Tuatapere community groups to benefit from saleyards demise

Schools and the Lions Club in Tuatapere [pictured] may receive a funding boost due to the demise of the town’s century-old saleyards company.

John Hawkins/Stuff

Schools and the Lions Club in Tuatapere [pictured] may receive a funding boost due to the demise of the town’s century-old saleyards company.

A century-old western Southland saleyards company will temporarily come out of liquidation so community organisations can receive a small funding boost.

The High Court intervened in the liquidation of Tuatapere Saleyards because the 106-year-old company lost contact with almost all its shareholders.

A decision handed down by associate judge Lester says the company’s only assets were its saleyards, which it no longer used.

The saleyards company was put into liquidation in 2020 and all outstanding creditors and expenses were paid, with the balance of funds held by the liquidator being nearly $37,000.

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However, the difficulty faced by the liquidator was a large number of the “extensive list” of shareholders were either deceased or unable to be located.

With just 4.5 per cent of the total shareholders located as of May 2020, the judge said the surplus funds would be “eroded” in attempting to locate the remainder.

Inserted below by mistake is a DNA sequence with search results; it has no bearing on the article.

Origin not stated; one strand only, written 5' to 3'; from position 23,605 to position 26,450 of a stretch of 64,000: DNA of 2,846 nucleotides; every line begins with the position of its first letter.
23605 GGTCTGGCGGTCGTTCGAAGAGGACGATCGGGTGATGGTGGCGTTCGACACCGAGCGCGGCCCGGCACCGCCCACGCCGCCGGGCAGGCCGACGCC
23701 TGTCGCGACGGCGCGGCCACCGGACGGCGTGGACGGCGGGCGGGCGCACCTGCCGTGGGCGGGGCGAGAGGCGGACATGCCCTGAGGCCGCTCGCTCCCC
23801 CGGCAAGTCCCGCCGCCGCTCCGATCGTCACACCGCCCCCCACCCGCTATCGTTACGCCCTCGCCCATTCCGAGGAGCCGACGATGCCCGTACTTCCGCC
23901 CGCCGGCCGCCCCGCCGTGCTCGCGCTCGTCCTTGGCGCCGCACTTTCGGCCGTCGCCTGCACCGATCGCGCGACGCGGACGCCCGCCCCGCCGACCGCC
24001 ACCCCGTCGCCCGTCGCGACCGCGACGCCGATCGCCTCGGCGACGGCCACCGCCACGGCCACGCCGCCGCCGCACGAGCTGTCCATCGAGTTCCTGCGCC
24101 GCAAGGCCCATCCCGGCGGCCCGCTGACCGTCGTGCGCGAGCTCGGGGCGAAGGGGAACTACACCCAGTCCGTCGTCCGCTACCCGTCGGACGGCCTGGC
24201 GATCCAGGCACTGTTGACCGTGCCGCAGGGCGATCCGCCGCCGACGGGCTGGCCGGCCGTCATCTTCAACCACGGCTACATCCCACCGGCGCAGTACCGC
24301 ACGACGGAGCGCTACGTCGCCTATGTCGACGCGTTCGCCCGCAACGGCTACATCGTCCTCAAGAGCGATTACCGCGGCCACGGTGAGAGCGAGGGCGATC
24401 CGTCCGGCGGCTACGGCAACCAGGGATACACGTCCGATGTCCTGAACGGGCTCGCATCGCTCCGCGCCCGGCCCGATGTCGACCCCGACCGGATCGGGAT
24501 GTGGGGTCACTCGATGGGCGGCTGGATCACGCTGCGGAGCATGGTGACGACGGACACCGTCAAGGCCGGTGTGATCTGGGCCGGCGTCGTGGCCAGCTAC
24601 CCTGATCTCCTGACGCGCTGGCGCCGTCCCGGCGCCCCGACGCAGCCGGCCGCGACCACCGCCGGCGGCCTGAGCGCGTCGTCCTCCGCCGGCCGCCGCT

As a result, the liquidator and directors initially approached the court seeking a ruling that the surplus funds instead be donated to community organisations in the Tuatapere area – given the company’s saleyards had been an asset for the community and funded by the community.

Judge Lester’s decision says the court does not have jurisdiction to allow the liquidator to donate the funds to the community.

He instead proposed the company be temporarily taken out of liquidation, given all creditors had been paid, and the directors could then donate the funds to the community.

Once the community groups were given the funds, the saleyards company could be put back into liquidation.

This proposal was agreed on by the saleyards company directors and those shareholders who could be contacted, the judge’s decision says.

In deciding the liquidation could be terminated [so the funds could be given to the community groups], the judge says the case has particularly unusual circumstances.

The saleyards company was incorporated more than 100 years ago, the shareholding register was out of date, and to trace the shareholders or their descendants would “exhaust the modest amount available”.

“The community will benefit from the funds which otherwise would be expended in the futile exercise of locating shareholders, only to pay them nothing.”

The proposed recipients of the funds were the Tuatapere Lions Club [50 per cent], Waiau Valley Area School [25 per cent] and Hauroko Valley Primary School [25 per cent].

The three recipients seemed appropriate but the final decision was up to the directors, the judge’s High Court decision says.

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